Disney will have three distinct content-production groups. First is studios, which includes Walt Disney Studios, Pixar, Marvel, and Lucasfilm, and will make movies and series for theaters and streaming. Second is general entertainment, composed of ABC, Disney Channels, FX, National Geographic, and others. Its focus will be on content for Disney’s streaming services like Disney+ and Hulu and its cable networks. Last will be sports, responsible for content for broadcast on ABC and ESPN and for streaming on ESPN+.

It will be up to Daniel and the distribution group to determine which path to consumers is best for each piece of content. That could mean skipping a theatrical debut for a film and bringing it directly to Disney+. Or it could mean an advertising and affiliate fee-supported run

Bombardier (OTCQX:BDRAF)(OTCQX:BDRBF)(OTC:BOMBF) continues to be in a fragile state. While the company will be able to deleverage its balance sheet by selling its rail transportation unit to Alstom for $8.4 billion next year and become solely a corporate jet manufacturer, we believe that its future still looks bleak. As the founding family continues to have the majority of the voting power in the company, there’s no guarantee that it will not fail to create value this time, considering that, under its leadership, Bombardier suffered immense losses by developing and later selling at a loss its own civil aviation project to Airbus (OTCPK:EADSF). In addition, by operating in a small and saturated business jet market, it will be hard for Bombardier to drive growth in the following years. For that reason, we continue to believe that there’s no value left in Bombardier stock and the opportunity cost of holding its shares is too high even at the current price.

Weak Growth Prospects Ahead

Bombardier’s stock declined by more than 20% since we published our latest article on the company in July, and there’s every reason that its share price will either decline even more in the following months or it will be trading at the current levels for a while. The reality is that Bombardier was struggling to create value for years, and it was able to survive for so long, mostly thanks to the help of the government of Quebec, which supported the business through various financial instruments and programs. After spending more than $6 billion on its commercial aviation project, the company sold its stake in the project to Airbus earlier this year for less than $600 million and was left with an overleveraged balance sheet. As a result, Bombardier had no other choice but to divest its interest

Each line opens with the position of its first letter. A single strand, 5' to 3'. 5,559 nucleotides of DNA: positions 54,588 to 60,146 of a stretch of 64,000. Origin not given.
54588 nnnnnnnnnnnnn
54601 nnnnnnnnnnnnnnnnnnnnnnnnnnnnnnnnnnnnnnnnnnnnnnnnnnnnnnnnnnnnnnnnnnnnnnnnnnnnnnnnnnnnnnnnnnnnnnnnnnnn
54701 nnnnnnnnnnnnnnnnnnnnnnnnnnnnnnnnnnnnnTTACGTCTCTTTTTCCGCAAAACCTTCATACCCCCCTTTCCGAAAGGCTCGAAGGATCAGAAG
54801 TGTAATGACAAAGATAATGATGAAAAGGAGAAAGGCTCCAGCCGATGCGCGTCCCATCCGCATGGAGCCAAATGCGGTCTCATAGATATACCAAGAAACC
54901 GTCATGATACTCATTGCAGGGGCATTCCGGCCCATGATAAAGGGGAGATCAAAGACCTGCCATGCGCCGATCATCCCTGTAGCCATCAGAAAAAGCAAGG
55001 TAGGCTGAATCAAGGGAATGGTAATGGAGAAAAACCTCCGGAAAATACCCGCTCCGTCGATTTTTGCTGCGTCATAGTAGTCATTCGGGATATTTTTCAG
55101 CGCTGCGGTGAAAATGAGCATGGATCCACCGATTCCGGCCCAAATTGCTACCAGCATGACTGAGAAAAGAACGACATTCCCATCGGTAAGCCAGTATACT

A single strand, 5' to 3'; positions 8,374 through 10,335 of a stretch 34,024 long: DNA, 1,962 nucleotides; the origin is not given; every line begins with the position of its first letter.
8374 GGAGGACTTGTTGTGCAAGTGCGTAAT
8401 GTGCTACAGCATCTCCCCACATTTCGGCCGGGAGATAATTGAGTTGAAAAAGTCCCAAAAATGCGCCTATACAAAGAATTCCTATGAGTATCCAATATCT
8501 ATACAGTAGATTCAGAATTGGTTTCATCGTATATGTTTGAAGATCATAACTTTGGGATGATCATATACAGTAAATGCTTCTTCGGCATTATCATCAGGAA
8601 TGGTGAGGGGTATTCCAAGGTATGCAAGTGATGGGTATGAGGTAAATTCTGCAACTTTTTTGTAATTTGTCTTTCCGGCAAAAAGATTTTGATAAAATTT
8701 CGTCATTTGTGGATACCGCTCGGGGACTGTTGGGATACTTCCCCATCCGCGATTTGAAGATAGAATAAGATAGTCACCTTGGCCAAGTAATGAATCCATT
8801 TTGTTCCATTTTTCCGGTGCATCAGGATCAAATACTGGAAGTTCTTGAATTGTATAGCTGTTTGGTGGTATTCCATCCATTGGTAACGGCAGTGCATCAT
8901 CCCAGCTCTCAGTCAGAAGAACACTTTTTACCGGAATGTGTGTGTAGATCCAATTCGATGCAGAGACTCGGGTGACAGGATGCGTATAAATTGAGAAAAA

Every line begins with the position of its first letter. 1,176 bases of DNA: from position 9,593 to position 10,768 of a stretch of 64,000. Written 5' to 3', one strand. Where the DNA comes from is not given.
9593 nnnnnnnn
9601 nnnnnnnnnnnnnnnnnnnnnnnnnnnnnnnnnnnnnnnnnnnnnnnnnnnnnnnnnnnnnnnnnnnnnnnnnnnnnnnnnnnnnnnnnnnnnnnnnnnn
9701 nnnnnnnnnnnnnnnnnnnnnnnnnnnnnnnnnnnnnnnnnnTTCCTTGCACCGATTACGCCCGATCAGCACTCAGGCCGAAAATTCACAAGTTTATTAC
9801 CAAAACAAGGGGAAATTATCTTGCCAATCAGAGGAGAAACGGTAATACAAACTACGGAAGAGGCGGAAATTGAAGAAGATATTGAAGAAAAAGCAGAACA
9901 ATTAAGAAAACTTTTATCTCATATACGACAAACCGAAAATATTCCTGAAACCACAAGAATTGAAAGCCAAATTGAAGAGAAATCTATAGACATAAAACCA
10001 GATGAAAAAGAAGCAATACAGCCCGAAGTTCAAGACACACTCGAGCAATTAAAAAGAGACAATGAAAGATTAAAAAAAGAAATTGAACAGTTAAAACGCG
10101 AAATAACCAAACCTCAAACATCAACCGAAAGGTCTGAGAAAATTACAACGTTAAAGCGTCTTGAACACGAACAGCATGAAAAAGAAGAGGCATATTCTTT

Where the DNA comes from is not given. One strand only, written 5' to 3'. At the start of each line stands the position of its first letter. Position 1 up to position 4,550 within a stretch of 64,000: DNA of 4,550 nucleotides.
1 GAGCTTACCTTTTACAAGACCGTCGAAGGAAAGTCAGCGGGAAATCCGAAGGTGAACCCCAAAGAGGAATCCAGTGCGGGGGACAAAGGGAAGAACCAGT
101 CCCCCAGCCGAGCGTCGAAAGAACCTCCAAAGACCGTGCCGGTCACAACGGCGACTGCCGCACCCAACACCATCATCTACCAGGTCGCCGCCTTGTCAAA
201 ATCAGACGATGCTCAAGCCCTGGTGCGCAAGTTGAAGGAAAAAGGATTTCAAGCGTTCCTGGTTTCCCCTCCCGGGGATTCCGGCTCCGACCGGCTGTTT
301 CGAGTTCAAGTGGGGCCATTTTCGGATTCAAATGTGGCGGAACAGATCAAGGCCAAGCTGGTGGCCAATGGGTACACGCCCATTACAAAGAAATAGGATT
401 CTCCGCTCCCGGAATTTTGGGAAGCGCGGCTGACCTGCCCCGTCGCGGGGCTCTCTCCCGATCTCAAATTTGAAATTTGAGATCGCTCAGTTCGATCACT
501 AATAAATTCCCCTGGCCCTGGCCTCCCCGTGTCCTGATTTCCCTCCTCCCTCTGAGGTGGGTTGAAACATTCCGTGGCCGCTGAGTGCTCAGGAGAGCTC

Investment Thesis

High unemployment rates and financial challenges among small businesses are two big problems that the markets are ignoring. Such problems may have negative impacts on the economy as a whole as small and medium enterprises (SMEs) make the majority of all businesses in America. PS Business Parks (PSB), which have a large tenant base of SMEs, is at risk as small business America struggles to recover. While PSB is an excellent company with desirable qualities, prices do not offer an adequate margin of safety. I rate shares a Hold.

The Elephant In The Room

Back in March, analysts and reporters were having a debate on which letter of the alphabet would illustrate recovery in the next few months or years: J, L, U, V, W, K? Economically speaking, we’re seeing more of an alphabetti spaghetti. E-commerce is having a J-recovery as people are smashing the “Buy now with 1-Click” button in Amazon (AMZN) than ever before. Airlines are having an L-shaped recovery with passenger traffic slowly increasing week-by-week. The entertainment and tourism industry is still in limbo and recovery should look like a U-shape once the vaccine arrives. Restaurants, on the other hand, may face the threat of a double-dip, W-shaped recovery if another lockdown were to happen. In short, we’re seeing disproportionate recovery across all sectors. All this is happening while the stock market is rallying to new all-time highs as if the pandemic did not really happen. So, equity market-wise, we’re looking at a V-shaped recovery… for now.

What is concerning is that the markets are ignoring the elephant in the room: sky-high unemployment rate. Yes, the number is improving from its high of 14.7% in April. However, weekly initial jobless claims have remained at about 800,000 for nearly two months, showing a significant deceleration in